Really good reading (Karl Ove Knausgaard), kitchen update

Since I can remember, which to be fair is only since about the age of 6, I have so enjoyed having older friends. High on the list of both options and favorites included my parents' friends, and even my Nanny's. I attribute this to never quite feeling like I fit it with peers my age, finding comfort in those who'd lived a bit longer, made it through various gantlets (who else wonders about gantlet versus gauntlet? See below for a deeper-in-brief understanding.), and shrugged aside what no longer mattered or should.

Being that I am nearly 42, I cannot for the life of me recall why I started this post this way. I mean, it's all true, but where was I going with my older-friend (discussion)? And why, after nothing more than a question from Jack regarding (a fifth) dinner, have I forgotten my direction?

I attribute this both to being nearly 42 and to having been home with a sick'ish child for two days while also being in the midst of our renovation and having a 3rd grade class play to attend to. Plus trump. He's generalized anxiety at its worst. Robert Reich, who I heard speak last night, feels we have much work to do but also should feel lots of optimism. We must get back to the common good, the unwritten moral obligations we each feel for others, for those are the threads that bind. Here's hoping.

In any case, good reading. 

There is always too much good reading to ever actually complete, but, if you love being swept away in deceptively simply observation of places and people, I beseech you to make time for Karl Ove Knausgaard, a Norwegian writer who lives in a tiny town in Sweden. 

I suspect that being friends with KOK would be difficult. He seems quite the artistic dervish really. Naturally, he is ruggedly handsome, perennially windswept and tan. And he smokes. But I am besotted by his writing, by his ability to see where he is and make you feel that you, too, are there. Smelling what he smells, meeting who he meets, smoking as he smokes. 

He first came on my radar three years ago, when he published in the New York Times a masterful travelogue/essay/memoir-lite about travel through North America. He managed to traverse some epically barren places, but my god did I shortly want to go where he had gone. To see the combination tub-shower-wall that seemed it couldn't have fit through the door but also couldn't have been crafted in that room. To experience the silence and space and immense rurality of some of the places he visited. In the country that is my home, and in the one that is my immediate northern neighbor.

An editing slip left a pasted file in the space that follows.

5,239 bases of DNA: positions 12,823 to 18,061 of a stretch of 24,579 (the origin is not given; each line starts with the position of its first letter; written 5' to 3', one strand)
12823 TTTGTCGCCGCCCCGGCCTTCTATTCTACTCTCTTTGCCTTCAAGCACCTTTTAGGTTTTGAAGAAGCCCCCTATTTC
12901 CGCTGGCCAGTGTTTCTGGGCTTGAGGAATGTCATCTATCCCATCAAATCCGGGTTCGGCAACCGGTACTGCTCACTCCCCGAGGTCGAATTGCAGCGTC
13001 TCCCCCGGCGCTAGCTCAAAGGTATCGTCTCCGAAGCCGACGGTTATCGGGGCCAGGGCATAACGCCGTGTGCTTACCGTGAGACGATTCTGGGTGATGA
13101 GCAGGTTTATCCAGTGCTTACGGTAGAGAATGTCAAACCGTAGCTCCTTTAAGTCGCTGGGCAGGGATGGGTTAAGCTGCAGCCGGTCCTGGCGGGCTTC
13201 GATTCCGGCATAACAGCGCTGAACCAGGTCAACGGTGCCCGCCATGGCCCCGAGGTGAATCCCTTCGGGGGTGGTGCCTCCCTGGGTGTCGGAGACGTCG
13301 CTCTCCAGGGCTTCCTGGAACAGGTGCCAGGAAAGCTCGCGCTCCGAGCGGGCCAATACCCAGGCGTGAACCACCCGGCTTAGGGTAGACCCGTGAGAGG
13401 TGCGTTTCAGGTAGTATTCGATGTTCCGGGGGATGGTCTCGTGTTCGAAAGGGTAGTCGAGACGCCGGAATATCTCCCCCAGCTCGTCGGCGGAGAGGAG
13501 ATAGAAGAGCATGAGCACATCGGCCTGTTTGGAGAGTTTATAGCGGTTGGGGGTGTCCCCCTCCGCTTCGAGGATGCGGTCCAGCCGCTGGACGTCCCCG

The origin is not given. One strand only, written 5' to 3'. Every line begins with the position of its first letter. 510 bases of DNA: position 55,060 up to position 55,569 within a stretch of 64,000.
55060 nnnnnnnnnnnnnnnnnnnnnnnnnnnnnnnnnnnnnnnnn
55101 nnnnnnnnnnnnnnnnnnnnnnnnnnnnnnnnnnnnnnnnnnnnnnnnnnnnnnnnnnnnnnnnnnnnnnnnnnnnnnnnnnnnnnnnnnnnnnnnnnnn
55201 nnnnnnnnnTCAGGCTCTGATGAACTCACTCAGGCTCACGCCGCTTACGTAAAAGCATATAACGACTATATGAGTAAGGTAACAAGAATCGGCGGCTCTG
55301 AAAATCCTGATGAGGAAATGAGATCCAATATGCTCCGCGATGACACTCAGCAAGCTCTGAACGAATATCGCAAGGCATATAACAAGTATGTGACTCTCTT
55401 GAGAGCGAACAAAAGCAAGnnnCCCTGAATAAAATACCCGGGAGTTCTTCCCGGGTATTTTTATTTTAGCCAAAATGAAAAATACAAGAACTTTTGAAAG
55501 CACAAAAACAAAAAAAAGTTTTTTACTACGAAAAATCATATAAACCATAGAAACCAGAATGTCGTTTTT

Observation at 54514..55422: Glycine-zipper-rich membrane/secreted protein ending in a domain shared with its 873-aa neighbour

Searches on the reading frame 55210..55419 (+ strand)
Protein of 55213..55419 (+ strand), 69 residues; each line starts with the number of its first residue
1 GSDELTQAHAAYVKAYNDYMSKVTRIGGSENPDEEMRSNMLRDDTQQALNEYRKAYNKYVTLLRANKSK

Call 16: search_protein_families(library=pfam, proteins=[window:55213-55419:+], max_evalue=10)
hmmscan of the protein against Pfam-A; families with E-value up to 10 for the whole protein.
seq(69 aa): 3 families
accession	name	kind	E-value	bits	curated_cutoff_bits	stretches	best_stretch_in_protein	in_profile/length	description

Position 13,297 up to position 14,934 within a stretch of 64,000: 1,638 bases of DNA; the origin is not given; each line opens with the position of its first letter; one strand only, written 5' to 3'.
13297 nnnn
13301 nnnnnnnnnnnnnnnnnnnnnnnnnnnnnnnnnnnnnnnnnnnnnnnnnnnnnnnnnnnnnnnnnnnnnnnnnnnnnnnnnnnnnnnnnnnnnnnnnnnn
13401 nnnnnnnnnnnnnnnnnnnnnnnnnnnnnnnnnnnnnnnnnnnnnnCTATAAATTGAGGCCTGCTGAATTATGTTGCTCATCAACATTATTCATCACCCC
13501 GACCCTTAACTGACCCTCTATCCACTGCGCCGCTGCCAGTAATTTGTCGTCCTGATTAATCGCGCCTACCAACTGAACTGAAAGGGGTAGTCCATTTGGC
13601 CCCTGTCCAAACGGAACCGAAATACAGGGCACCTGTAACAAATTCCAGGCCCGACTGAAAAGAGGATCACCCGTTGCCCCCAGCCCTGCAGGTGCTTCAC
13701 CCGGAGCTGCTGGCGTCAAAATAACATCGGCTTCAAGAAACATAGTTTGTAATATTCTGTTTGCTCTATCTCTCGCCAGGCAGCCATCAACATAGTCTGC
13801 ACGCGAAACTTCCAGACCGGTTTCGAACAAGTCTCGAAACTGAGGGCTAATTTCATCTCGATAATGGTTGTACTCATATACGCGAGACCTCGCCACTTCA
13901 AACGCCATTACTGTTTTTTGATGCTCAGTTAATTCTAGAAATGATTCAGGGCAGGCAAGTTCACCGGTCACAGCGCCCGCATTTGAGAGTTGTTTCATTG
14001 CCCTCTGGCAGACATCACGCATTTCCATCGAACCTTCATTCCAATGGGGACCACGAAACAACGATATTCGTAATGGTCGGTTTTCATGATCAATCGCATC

That piece stuck with me, not least because I consider myself nearly hampered by my observations but here was a writer making beautiful of it. And then I read about his enormous, multi-volume autobiography, and picked up "Autumn." The Guardian loathed it, considered it twee and horrid, but honestly, I loved it. I love the way he describes a wall or a spill of blood or a church or authenticity and the way we all search for and are drawn to it. Is KOK self-indulgent and dramatic? Maybe. But is his eye impeccable and is his hand deft? Without a doubt.

And then, last Sunday, this roguish Scandinavian took us to Russia via not enough pages in the New York Times Magazine. Not having read Turgenev's “A Sportsman’s Sketches," (1852) I can, nonetheless, feel I understand that which Knausgaard remains drawn to: "modest, aimless" stories that manage to portray so much, perhaps even the whole of the story.

There is something utterly magnetic in Knausgaard's rendering of place. Something completely authentic and crucial. Something essential. The everyday. Life.

I can imagine that for some such writing is mundane. But to me it is magical. And while I in no way want this to seem aggrandizing, I wonder if the magical in the mundane is maybe what can get us back to a truer sense of the common good. 

What if we first met each other as teammates? For example, my kitchen renovation. I need a team and I have one. My team is young (30s) and old (70s). They speak English and Spanish in varying degrees of fluency, and no, that doesn't wholly map with age. They are from this country and beyond. They live in cities and they live so much farther out. They are single and they are married. Some are grandparents, some are gay. I do not know where their political affiliations rest, but I do know that all of us respect the others' talents and that each of us can and do work toward a common end. We share a bathroom and a microwave, a lunch break and many hours. I watch videos of their children's musical concerts, I see photographs of their grandbabies, and I hear the woes that teenagers and college freshman bring. I think that were something horrible to befall us here, we would keep each other safe, even if that meant risk.

That is the pattern that has been revered, never completely was, is not, but could be. It is what writers like Knausgaard are drawn to and record, it is what Reich implored us to bring back, and while I still don't totally know why I started writing about older friends, I wonder if that thread is related. What we keep and what we shed as we age and our values come together and focus.

Oh, and even though I did just find termites in our deck (FFS), our kitchen is coming along swimmingly, thank gawd. The two far left cabinets in the second picture will have glass fronts too- coming...